Record time for race of mercy
This Great Race of Mercy was completed in a record 5 days and 7 hours.
Just two weeks later, after the diphtheria antitoxin was given to the infected children, the quarantine was lifted. At least five children died during the outbreak. However, the collective efforts of hundreds of people to deliver the diphtheria antitoxin prevented the deaths of many other children in Nome and the surrounding area.
The solution to the crisis also became the founding of an event well known today—the Iditarod Trail Sled Dog Race.
Balto, Togo and Fritz were three of the 150 dogs that took part at that race, facing blinding blizzards and temperatures that dropped to as low as -50 °C (-60 F) in order to deliver the package containing the life saving serum.
The most dangerous part of the race was covered by Seppala and his leader dog Togo; they also covered the longest distance: 418 km.
The last part of the journey to Nome was covered by Kaasen and his sled dog Balto.
By that time the arctic blizzard got so severe that Kaasen could not even see his leading dog and feared they would not be able to deliver the anti-toxin in time. But his dog Balto knew the trail well and, following his instincts, led the team through the snow.
Each dog on a team has an important role, but it is the leader dog who must have an uncanny instinct to find the trail, sense any danger and guide the team through safely.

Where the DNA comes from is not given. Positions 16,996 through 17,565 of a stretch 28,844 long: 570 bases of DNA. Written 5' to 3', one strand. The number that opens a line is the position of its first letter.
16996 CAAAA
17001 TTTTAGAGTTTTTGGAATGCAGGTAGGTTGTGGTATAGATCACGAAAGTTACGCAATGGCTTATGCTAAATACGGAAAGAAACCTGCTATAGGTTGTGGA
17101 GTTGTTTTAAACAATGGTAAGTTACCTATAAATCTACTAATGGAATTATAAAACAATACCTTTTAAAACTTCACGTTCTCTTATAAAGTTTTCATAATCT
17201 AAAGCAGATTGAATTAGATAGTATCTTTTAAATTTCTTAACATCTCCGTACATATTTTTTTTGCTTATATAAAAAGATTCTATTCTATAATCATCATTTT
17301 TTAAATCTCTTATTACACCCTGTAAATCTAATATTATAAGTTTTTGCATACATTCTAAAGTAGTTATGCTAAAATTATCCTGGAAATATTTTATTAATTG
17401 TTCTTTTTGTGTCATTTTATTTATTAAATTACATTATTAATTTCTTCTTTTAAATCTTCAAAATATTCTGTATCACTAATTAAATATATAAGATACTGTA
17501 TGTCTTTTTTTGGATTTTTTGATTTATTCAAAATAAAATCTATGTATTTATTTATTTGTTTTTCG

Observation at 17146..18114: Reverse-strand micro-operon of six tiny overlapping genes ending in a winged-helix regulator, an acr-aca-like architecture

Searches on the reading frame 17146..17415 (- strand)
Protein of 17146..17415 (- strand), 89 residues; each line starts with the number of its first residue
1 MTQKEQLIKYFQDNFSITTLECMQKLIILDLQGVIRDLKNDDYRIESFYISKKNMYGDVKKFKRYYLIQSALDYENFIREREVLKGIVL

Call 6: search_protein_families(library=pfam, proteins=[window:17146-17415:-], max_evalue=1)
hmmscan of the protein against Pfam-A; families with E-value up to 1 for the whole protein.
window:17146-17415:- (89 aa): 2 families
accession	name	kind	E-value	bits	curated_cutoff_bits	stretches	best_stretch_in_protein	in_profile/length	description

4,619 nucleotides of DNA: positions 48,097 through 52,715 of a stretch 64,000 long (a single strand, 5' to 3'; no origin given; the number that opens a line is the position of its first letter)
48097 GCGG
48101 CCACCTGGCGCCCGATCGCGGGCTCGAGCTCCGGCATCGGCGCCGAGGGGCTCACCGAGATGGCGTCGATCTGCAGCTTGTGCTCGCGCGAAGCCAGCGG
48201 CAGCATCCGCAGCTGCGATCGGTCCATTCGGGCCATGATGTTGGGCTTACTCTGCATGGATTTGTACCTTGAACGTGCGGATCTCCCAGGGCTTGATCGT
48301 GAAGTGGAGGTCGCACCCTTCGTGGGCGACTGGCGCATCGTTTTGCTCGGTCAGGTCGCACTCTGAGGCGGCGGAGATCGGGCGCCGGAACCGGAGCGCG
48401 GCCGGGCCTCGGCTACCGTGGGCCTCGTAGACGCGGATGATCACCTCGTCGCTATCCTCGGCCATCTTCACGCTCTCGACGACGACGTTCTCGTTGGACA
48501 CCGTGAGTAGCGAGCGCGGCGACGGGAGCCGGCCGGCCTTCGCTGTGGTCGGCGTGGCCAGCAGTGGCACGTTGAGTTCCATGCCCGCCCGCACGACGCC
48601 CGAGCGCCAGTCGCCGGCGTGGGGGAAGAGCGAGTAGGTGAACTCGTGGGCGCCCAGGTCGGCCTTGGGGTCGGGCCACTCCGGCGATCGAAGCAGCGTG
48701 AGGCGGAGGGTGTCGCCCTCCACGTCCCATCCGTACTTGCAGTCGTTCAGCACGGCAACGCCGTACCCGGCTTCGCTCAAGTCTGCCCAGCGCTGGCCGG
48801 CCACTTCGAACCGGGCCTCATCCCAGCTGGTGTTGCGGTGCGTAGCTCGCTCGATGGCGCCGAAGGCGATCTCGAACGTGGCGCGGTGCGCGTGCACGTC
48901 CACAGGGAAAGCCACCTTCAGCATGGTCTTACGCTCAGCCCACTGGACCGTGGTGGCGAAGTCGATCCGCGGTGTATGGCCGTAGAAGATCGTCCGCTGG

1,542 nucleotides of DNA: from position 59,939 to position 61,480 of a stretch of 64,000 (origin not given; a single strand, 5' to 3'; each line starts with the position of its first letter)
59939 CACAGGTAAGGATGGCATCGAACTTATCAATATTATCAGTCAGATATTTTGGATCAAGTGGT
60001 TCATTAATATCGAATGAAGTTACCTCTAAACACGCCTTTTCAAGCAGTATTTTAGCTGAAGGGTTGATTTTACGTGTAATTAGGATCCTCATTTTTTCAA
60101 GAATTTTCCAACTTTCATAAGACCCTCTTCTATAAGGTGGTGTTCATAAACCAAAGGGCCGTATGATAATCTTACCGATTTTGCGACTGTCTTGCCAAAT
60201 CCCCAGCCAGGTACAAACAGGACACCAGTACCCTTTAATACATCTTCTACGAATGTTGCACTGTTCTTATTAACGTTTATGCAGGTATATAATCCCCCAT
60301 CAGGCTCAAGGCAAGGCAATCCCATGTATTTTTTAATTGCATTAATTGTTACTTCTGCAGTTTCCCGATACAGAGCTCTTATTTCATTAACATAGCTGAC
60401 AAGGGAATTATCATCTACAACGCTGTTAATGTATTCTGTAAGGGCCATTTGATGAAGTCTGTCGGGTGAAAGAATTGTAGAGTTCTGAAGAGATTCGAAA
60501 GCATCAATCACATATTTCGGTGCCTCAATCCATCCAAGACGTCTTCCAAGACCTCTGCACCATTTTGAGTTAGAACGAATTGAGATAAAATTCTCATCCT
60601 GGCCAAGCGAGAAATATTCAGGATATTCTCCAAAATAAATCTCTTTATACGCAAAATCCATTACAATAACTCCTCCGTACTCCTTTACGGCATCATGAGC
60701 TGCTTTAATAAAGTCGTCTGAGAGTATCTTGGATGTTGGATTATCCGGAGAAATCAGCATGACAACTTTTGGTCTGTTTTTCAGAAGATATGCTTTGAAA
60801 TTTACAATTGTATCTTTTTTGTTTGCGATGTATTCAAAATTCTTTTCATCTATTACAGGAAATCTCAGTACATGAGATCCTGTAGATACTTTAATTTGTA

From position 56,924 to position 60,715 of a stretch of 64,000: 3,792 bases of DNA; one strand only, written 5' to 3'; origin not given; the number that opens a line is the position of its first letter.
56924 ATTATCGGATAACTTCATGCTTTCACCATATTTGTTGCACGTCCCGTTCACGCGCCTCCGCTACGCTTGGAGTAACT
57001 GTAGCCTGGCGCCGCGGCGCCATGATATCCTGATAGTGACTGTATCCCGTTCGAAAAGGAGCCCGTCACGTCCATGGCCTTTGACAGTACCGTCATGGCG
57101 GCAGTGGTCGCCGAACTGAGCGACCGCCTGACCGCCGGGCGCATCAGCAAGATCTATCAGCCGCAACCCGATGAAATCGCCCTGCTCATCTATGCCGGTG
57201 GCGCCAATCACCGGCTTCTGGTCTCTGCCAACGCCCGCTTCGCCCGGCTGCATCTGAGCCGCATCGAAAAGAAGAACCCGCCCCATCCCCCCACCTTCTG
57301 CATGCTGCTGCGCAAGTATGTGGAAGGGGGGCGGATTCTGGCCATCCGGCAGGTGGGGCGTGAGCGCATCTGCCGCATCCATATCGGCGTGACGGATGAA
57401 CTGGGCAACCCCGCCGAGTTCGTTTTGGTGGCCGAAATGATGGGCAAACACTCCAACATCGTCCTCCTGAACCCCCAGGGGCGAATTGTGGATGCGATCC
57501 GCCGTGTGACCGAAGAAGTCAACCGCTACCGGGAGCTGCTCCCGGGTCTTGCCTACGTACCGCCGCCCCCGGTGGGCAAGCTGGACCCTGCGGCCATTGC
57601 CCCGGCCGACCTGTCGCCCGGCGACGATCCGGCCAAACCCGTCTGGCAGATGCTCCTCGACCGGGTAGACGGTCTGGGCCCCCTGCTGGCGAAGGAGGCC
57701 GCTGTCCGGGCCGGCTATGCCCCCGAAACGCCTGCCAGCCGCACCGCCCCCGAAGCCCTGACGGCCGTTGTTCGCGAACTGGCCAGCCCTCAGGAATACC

It was a life-or-death race to deliver the desperately needed anti-toxin and the dogs traveled 1085 kilometers in less than 6 days, most of it in the dark. When the dogs arrived at Nome they were so exhausted that could not even bark.
Had it not been for the brave dogs to deliver the serum, the children wouldn’t have survived.
After the mission’s success Balto and his team became famous and a bronze statue of Balto was unveiled in his honor in Central Park, New York.
Dogs sold to vaudeville promoter
But fame didn’t last long…Balto and the other dogs from his team were sold to a vaudeville promoter and ended up chained and exhibited in “dime” shows, unhealthy and mistreated.
Impressed by their drama and outraged by the horrible conditions they were being kept in, a businessman finally managed to save Balto and 6 other dogs from his team. But it is not certain what happened with the rest of the dogs, for whom salvation might have come just too late.
Following their deaths, three of the Nome Serum Race dogs – Balto, Togo and Fritz – were mounted by a taxidermist and put on display in museums. We don’t know the reasons why people at that time felt it right to have the three dogs stuffed, probably they wanted to keep their memory alive in a very tangible way, but our personal opinion is that they could have given them some dignity and bury them so that they could finally rest their old tired bodies.
It was a team effort, each of the 150 dogs having its vital part in delivering the life saving antitoxin and Balto, the dog who led the final sprint, became a symbol of courage, tenacity and hope.
These dogs have proved to humanity that there is hope even when everything seems to be lost.
It’s now humanity’s turn to prove that there is hope for dogs too.
Save a life. Adopt a dog